09-11-2011, 11:17 PM
Join Date: Apr 2011
Location: So Cal
| | Re: When not to forgive?
What is forgiveness?
For a great many people, it means amnesty for the offender and of the consequences that would befall him/her. The problem with this definition is that it makes the offender the beneficiary while the offended getting nothing in return.
But to others, myself included, forgiveness means to accept - not condone - that what was done cannot be undone and to make peace with it, NOT for the benefit of the offender but for the benefit of the offended. This type of forgiveness does not remove the consequences that would befall the offender.
People who subscribe to the former definition of forgiveness are unable to achieve it because it is an emotionally daunting task. It is also dependent on the offender showing true remorse to the offended for his/her transgression(s) which may or may not be present or ever will be.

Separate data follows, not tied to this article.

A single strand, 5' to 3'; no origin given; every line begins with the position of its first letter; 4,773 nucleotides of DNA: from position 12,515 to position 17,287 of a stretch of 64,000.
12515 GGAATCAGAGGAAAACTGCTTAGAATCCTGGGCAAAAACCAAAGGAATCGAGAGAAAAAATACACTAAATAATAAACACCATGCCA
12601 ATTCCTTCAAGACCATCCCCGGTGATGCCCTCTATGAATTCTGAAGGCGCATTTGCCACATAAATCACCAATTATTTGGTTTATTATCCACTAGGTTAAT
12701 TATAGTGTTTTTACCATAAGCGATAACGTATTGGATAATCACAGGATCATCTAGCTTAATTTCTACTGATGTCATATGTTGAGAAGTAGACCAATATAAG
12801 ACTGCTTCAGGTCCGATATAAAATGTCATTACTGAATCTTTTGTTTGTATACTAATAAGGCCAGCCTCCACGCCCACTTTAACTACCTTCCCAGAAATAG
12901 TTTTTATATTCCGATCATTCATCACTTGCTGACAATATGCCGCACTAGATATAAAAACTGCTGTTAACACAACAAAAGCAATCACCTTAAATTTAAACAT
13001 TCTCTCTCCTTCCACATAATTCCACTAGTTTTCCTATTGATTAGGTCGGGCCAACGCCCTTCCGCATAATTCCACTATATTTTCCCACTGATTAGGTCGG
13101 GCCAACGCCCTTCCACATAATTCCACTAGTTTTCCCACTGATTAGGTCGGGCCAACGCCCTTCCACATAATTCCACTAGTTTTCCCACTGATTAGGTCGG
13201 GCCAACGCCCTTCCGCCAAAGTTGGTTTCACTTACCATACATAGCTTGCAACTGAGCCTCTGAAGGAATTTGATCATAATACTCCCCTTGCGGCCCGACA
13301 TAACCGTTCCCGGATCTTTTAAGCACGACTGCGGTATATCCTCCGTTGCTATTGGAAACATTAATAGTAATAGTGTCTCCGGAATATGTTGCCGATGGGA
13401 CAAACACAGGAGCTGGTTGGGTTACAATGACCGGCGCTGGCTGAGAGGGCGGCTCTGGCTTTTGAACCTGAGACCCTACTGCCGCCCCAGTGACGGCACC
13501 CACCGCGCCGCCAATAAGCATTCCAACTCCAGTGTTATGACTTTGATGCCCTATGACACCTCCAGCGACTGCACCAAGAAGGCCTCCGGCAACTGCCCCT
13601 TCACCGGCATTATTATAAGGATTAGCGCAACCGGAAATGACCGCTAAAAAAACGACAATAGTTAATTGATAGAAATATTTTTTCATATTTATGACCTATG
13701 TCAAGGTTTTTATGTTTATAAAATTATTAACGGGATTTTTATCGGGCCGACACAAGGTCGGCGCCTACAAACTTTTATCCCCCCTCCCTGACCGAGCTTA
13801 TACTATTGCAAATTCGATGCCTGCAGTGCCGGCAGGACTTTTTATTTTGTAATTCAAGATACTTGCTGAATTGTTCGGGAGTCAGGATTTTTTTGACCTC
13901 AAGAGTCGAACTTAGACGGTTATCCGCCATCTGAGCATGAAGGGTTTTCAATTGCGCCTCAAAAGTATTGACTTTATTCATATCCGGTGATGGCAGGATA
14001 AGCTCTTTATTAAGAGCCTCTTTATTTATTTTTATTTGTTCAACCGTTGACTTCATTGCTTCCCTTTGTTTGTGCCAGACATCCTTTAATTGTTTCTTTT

But those of us who subscribe to the latter definition, forgiveness is an acknowledgement that no matter what the outcome of the situation with the offender is, that in order for us to move on with our lives is to make the decision that anger and bitterness are the toxic twins that will forever follow us and poison our lives IF we consciously allow them to. Here, forgiveness is a conscious choice for the benefit of the offended, not the offender.
I divorced my wife not because I could not forgive her for her affair nor because I no longer loved her, but because at the time it was necessary for me to do so in order to emotionally and psychologically heal myself. And yes, I did forgive her because I subscribe to the latter definition of forgiveness.
Please consider talking with your husband about what I've said. Hopefully he will be intrigued enough to explore this definition of forgiveness and eventually embrace it, for HIS benefit not yours.
__________________ "Man is not a rational animal, he is a rationalizing animal." Robert A. Heinlein Links